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Publication numberUS1652960 A
Publication typeGrant
Publication dateDec 13, 1927
Filing dateNov 13, 1925
Priority dateNov 13, 1925
Publication numberUS 1652960 A, US 1652960A, US-A-1652960, US1652960 A, US1652960A
InventorsRupp Guy A, Snelling Walter O
Original AssigneeTrojan Powder Co
Export CitationBiBTeX, EndNote, RefMan
External Links: USPTO, USPTO Assignment, Espacenet
Method of and apparatus for transporting pulverulent materials
US 1652960 A
Abstract  available in
Images(3)
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Claims  available in
Description  (OCR text may contain errors)

Dec. 13, 1927. 1,652,960

w. o. SNELLING ET-AL METHOD OF AND APPARATUS FOR TRANSPORTING PULVERULENT MATERIALS Filed Nov, 15, 1925 5 Sheets-Sheet l Dec. 13 1927. 1,652,960

w. o. SNELLING ET Al,

METHOD OF AND APPARATUS FOR TRANSPORTING PULVERULENT MATERIALS Filed Nov. 1. 25 5 Sheets-Sheet 2 Dec. 13, 1927. 1,652,960

W. O. SNELLING ET AL METHOD OF AND APPARATUS FOR TRANSPORTING PULVERULENT MATERIALS led Nov. 13, 1925 3 Sheets-Sheet 5 Z8 j syre Wamj M/Mw 35 .7 we 1 have illustrated diagrammatically the Patented c- 1927. l a

NITEDCS' srenons '10 TROJAN NEW YORK.

METHOD; or ANnAPrARArUs non'rmlvsronrmerUpvEnUnENr animate! WALTE o. SNELLING AND an AQRUP P, on riLENroWn,- rnivnsYLvANr ".Al j a rownnn ooivirnnrror Nnw'YonK, Nam, A'conroRA'rron orplication filed November 13,1925. Serial the. 68,841. Y i

This invention relates to the; art of handling and transporting pulverulent materials, and it is'particularly applicable to materials which areinflammable or explosive in character-when dry. Nitrostarch may be taken asa'n example of such a material.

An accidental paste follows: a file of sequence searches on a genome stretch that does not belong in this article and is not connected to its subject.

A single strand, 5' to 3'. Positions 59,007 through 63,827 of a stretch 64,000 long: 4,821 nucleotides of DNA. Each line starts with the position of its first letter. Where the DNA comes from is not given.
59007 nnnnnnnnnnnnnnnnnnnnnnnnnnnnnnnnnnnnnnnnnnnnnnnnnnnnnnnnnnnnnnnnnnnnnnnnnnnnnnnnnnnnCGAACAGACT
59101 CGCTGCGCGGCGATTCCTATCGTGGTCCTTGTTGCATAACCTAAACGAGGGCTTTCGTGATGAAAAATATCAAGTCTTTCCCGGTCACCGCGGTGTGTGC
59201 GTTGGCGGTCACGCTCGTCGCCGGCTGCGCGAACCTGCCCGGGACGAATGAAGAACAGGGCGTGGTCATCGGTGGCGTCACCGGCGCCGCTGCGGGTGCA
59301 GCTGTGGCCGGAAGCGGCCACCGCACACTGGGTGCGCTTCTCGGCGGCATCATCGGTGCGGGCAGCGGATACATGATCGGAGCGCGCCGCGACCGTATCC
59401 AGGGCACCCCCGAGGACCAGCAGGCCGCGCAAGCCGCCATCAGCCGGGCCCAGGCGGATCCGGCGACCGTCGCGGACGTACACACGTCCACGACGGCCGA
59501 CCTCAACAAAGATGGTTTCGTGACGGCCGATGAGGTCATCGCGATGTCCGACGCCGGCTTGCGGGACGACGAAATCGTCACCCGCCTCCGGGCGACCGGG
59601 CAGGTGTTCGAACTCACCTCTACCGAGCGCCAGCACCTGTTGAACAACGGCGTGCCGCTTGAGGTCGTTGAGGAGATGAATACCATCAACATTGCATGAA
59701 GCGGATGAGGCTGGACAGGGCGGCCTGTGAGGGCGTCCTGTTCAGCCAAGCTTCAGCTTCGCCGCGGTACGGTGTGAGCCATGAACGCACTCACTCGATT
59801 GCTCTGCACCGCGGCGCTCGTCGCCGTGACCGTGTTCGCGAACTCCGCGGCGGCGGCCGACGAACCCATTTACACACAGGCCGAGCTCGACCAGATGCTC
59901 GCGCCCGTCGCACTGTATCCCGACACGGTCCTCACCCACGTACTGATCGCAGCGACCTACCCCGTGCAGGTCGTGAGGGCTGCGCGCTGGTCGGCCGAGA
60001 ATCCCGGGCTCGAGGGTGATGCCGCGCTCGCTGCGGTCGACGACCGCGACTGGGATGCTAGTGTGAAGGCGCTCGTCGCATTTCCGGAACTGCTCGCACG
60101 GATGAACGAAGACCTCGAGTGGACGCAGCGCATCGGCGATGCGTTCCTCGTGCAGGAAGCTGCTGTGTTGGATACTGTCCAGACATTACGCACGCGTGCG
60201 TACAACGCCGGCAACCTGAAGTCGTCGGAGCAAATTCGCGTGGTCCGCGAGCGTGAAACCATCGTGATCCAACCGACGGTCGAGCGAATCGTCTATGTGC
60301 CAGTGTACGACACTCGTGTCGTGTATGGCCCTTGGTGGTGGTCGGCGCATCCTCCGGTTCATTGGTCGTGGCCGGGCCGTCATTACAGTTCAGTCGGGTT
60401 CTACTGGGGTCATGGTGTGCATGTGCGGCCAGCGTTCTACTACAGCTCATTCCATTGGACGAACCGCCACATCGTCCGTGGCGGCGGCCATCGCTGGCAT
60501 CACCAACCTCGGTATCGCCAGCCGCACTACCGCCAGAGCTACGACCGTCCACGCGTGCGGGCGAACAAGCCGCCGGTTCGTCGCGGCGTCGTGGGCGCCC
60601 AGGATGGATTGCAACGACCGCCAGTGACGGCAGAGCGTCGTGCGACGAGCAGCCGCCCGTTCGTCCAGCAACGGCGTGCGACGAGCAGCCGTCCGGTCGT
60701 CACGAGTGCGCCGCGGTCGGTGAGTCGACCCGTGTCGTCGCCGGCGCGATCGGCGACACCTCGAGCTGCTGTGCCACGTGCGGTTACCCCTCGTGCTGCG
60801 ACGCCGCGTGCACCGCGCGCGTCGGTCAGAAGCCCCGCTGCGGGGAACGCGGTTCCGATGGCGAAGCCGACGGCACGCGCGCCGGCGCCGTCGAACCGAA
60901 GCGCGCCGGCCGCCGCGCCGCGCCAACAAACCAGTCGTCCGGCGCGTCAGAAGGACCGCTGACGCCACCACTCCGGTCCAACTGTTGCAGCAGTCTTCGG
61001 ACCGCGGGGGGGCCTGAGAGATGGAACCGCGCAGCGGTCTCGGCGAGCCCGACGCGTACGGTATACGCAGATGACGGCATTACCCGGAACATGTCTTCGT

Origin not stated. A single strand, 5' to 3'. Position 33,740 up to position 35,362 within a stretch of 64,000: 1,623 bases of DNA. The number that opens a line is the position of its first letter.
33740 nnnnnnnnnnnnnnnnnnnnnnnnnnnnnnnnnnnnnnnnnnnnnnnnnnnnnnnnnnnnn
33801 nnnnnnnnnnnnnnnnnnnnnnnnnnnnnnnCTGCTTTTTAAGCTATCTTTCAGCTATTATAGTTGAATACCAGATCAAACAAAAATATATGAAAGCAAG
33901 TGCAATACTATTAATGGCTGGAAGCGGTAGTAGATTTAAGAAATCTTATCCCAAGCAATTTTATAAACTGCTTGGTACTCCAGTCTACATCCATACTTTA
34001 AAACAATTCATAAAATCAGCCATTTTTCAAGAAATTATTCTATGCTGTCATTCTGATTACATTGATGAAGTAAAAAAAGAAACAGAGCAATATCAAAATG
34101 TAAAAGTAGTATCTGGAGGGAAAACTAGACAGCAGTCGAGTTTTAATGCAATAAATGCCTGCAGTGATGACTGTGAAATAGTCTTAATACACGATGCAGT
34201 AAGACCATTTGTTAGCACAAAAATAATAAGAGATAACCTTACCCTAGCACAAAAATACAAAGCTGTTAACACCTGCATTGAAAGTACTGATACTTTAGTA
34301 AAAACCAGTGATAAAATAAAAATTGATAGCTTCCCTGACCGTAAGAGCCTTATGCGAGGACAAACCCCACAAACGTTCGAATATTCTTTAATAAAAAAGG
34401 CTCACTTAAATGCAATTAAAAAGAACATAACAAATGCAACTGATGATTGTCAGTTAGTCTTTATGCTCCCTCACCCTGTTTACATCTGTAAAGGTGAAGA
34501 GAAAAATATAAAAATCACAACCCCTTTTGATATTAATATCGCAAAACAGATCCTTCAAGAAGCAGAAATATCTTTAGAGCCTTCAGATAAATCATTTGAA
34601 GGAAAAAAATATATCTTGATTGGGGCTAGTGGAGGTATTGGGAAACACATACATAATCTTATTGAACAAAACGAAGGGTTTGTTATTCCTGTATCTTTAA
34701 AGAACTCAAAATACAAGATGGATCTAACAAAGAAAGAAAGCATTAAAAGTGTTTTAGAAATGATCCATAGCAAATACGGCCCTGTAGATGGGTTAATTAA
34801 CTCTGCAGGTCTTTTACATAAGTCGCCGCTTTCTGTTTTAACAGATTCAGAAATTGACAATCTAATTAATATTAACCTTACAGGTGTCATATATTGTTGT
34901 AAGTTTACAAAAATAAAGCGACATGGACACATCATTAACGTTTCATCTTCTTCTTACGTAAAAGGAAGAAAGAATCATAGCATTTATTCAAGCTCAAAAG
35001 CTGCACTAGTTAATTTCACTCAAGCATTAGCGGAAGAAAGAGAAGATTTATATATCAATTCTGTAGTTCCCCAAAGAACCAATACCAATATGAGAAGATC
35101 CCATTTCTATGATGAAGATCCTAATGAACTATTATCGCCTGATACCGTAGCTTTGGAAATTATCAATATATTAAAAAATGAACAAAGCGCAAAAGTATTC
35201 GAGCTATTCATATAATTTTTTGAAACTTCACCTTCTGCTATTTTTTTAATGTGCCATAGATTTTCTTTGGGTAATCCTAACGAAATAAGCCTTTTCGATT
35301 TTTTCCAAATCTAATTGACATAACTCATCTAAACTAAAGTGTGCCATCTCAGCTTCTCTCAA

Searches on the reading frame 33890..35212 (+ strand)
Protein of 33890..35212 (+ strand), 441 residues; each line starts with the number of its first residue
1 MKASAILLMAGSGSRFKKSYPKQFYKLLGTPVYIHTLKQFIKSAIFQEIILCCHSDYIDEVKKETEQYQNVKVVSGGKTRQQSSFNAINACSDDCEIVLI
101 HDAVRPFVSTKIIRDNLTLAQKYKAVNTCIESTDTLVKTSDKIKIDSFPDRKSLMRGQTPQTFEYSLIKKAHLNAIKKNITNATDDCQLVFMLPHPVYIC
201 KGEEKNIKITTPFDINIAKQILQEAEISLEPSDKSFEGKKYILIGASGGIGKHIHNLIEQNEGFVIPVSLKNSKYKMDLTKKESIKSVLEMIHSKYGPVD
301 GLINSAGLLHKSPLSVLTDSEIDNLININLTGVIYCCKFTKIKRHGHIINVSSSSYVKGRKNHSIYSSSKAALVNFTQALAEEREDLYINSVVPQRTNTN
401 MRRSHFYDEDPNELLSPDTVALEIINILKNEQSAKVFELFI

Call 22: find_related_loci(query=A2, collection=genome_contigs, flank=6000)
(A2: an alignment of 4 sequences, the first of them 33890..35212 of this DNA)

reason of their explosive character, a considerable. risk is involved in] shipping such materials in the dry state byrailroad or otherwise; and furthermore thetransportation charges are excessive by reason of the danger involved. In accordance with our in vention such, materials can be'jconveniently shipped in a'wet condition, thus eliminating all danger and enabling the shipper to have the advantage of a low freight rate. We

furthermore avoid the use of expensive ;spe

'cial containers and the likegwhich haveheretofore been considered necessary. 7 v Y One of the principal objects of the inven tion therefore is to .provide a inethod of han dling pulverulent material whereby for purposes of transportation it may be convenient ly supplied to and removed from a container in wet or moist condition. 1 Anotherobject of the invention isto prot vide' an improved apparatus for the trans porting of material in accordance w th our improved method. 7 V k 1 Further objects of the invention will be apparent from the following. specification and claims. f

In the accompanying drawings, we have shown several types of apparatus embodying the mechanical features of our invention, and

- the claimsforming a part of this sp-ecifica v tion being relied upon for thatfpurpose. .7 Of the drawings: i

:-"Figure 1 is a vertical longitudinal section-' al view of a tank oar embodying the mechanical-features of our invention;

.-Fig. "2 is a transverse vertical sectional .view showing an alternate form'of tank car embodying the mechanical I features of the invention; k Y

ig; 3 is; View Sana was; Qb'utshow mg another alternate embodiment ofthe chanical features of the invention 1'. I Fig. .4 1s a fragmentary side view of the construction shownin Fig. 3, and; 1 V. i

" 5 to lo-a diagrammatic views illus proved methodfi.

Referring to the vided for thetank' whereby the tank may be V g I drawings, 1', tank adaptedv to contain the material to be' I tratingfthe manner: of practicingour img readily transported, and we have indicated a framework 3 and wheels t liconstituting parts ofa 'railwaycan ,The framework and wheels are indicated diagrammatically, .as they do not of themselves constitute any part of the invention. They are or may'be ofany usual or preferred construction), Itwill-be understood that while we'haveshown a railway car, the nvention sfnot, necessarily, so

limited, but is applicable Lto (other; systems of transportation.

Y The tank is provided with from the exterior; there fiii For a reason vwhich w1ll presently bemade'clear, wefloagitating mea ns l c ed therein and adapted to be" operated cate the agitating means at a considerable distance above the bottom of the tank. a I